BtoB

New domain made for business pros

By Published on .

Reprints Reprints

Most Popular

Doctors, lawyers and accountants this month can begin using a new "top-level domain" called .pro that promises to offer them—for a price—a more professional online home than today’s ubiquitous .com Web addresses.

New domains aren’t new. Companies today can replace their "dot-com" addresses with alternatives, including .biz, .info, .TV and more than 40 others. However, .pro—offered by RegistryPro.com and its registrar partners—delivers a few new twists that should appeal to b-to-b marketers.

Most significant, companies requesting a .pro domain must verify their eligibility by proving their membership in industry associations or licensing organizations. That added level of authentication is important for professionals who want to demonstrate their proficiency to potential customers.

In addition, each new .pro domain comes with a digital certificate that can be used to encrypt and validate a company’s Web and e-mail communications, potentially adding new levels of privacy and security to the online business conducted by doctors, lawyers and accountants.

"I think the ‘credentialing’ part is very interesting," said Rick Kean, executive director of the Business Marketing Association. "There’s been so much push back lately [against Web-based marketing] because of spam and all the junk that’s out there that, if there was some way to get businesses authenticated and authorized, that would be a giant step in the right direction."

Initially, RegistryPro.com is offering professionals access to new so-called "third-level" domains that identify their practice and the industry in which they operate. For instance, lawyers can register companyname.law.pro; accountants, companyname.cpa.pro; and physicians, companyname.med.pro.

Chicago-based law firm Ladas & Parry registered ladas.law.pro and aims to establish the domain as a secure channel for communicating with clients.

"The Internet is a bit of a Wild West environment," said Paul McGrady, a partner at Ladas & Parry. "A lot of lawyers are searching for ways to solve that problem and alleviate some of that risk. .Pro could potentially offer a solution."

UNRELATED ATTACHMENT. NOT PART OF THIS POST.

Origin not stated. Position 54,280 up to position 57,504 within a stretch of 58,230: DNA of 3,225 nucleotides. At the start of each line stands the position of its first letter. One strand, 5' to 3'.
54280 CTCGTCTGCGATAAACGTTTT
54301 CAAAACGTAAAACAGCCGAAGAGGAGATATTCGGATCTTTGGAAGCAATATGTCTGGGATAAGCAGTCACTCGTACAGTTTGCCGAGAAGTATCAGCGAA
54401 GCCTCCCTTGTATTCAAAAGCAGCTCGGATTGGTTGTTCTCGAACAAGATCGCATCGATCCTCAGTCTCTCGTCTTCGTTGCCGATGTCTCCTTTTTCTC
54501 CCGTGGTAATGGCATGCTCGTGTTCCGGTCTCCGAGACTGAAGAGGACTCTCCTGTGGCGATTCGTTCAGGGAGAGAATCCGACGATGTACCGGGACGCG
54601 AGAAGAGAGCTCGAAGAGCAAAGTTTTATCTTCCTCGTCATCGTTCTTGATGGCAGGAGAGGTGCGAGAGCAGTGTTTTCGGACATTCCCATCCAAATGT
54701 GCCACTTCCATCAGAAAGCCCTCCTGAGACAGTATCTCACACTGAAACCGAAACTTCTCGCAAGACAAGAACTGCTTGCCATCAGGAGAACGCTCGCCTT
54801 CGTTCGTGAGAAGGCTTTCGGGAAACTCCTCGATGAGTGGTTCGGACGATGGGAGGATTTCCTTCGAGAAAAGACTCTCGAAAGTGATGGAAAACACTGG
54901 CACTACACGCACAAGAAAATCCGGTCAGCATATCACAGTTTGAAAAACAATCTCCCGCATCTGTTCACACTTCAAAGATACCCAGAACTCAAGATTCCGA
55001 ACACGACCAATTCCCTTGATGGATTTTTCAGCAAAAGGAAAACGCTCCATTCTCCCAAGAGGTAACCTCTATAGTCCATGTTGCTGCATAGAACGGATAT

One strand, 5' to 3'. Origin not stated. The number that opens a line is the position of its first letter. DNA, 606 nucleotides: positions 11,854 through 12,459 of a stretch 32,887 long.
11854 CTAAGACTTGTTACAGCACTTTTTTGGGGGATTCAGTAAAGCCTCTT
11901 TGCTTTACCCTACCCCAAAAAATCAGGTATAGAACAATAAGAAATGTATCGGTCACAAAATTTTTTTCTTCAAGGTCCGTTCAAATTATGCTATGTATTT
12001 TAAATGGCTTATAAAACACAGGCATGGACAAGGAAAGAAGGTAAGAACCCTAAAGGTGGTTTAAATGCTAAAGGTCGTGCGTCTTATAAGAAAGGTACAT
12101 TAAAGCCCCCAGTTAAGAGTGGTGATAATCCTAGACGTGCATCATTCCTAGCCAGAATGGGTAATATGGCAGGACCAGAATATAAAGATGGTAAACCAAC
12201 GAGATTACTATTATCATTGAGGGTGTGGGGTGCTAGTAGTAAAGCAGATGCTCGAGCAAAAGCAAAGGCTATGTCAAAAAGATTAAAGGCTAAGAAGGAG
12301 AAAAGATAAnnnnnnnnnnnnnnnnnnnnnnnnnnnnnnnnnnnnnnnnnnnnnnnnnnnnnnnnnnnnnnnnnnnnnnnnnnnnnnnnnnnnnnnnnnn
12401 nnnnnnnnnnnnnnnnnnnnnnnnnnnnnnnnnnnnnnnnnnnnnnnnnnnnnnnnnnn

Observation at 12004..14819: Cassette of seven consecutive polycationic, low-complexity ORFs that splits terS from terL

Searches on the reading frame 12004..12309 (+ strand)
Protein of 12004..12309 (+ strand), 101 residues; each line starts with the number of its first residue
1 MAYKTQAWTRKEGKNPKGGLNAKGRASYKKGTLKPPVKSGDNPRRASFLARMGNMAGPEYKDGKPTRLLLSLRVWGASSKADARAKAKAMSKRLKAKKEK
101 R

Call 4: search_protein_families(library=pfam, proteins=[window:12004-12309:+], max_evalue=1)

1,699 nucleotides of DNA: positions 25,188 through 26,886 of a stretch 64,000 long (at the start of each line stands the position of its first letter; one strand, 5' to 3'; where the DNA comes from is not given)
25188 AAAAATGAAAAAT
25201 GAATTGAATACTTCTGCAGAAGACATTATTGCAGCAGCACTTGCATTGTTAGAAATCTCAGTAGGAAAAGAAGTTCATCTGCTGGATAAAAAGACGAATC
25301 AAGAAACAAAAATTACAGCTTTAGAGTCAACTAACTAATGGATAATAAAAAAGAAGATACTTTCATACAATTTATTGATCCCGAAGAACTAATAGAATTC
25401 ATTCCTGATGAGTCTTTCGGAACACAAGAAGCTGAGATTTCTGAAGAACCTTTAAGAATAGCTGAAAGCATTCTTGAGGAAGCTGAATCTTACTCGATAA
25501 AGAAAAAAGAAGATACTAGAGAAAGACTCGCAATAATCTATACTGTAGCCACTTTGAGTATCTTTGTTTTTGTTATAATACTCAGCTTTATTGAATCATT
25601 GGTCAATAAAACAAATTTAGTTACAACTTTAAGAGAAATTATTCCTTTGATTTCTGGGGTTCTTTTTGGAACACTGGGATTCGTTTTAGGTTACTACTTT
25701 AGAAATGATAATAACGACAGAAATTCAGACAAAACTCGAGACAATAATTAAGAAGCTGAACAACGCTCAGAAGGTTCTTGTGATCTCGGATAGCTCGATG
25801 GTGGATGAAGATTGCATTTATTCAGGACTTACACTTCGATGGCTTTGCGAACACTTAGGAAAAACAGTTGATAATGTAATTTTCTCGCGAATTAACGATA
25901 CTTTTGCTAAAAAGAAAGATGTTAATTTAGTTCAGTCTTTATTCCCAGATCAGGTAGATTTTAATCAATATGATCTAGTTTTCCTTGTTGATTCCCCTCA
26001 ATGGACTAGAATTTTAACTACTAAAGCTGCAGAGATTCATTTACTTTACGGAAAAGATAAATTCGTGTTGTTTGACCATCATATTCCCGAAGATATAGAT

Though the new domain was just launched June 1, early returns indicate that professionals are registering domains both for their own businesses (such as KPMG.cpa.pro) as well as trying to win the land rush to own prize names such as wills.law.pro or criminalattorney.law.pro, said Michael Delciello, general manager of RegistryPro.com.

"The value here is the ability to for a professional to verify their identity on the Web," Delciello said. "If you look at the three industries involved—doctors, lawyers and accountants—what more personal, confidential information do we hold [as consumers] than our medical, legal and financial information?"

Added security assurance

The .pro domain should also help professionals more securely exchange b-to-b information. For instance, when a doctor or lawyer has to exchange medical or legal records with a colleague, a .pro-based e-mail address can add a level of assurance that they are dealing with another licensed professional, Delciello said.

New domain names such as .pro are authorized by Internet Corp. for Assigned Names & Numbers (ICANN). ICANN originally granted .pro to registry Register.com, but RegistryPro.com, a subsidiary of Chicago-based Hostway Corp., acquired .pro from Register.com earlier this year for an undisclosed sum.

Under ICANN rules, RegistryPro.com cannot sell domain names directly. Instead, it works with Internet registrars that in turn sell the domains to individual registrants. There are almost 200 Internet registrars worldwide; RegistryPro.com today works with about 20 registrars, including Register.com, DomainPeople.com and Name.com, to deliver .pro domains.

Prices for a .pro domain typically are about $250, but individual registrars are free to price them as they like. At that price, .pro domains cost well more than .com domains, which can be registered in some cases for $10 or less. But the added legitimacy of a .pro address will pay dividends for both businesses and consumers alike, RegistryPro.com’s Delciello said.

Currently, .pro is available in the U.S. and only for the three initial professions. However, RegistryPro.com expects to expand globally as well as add additional professions—possibly architects, engineers or financial planners, to name a few—in the near future, Delciello said.

Domain regulatory body ICANN is currently considering 10 additional domains, with a decision expected by fall. Some of the domains under consideration include .mobi (for mobile phone Web sites), .jobs (for job listings sites), .mail (for use by e-mail marketers), .tel (for telephone companies, .travel (for travel firms), .post (for the post office) and .xxx (for sexually explicit content).

In this article: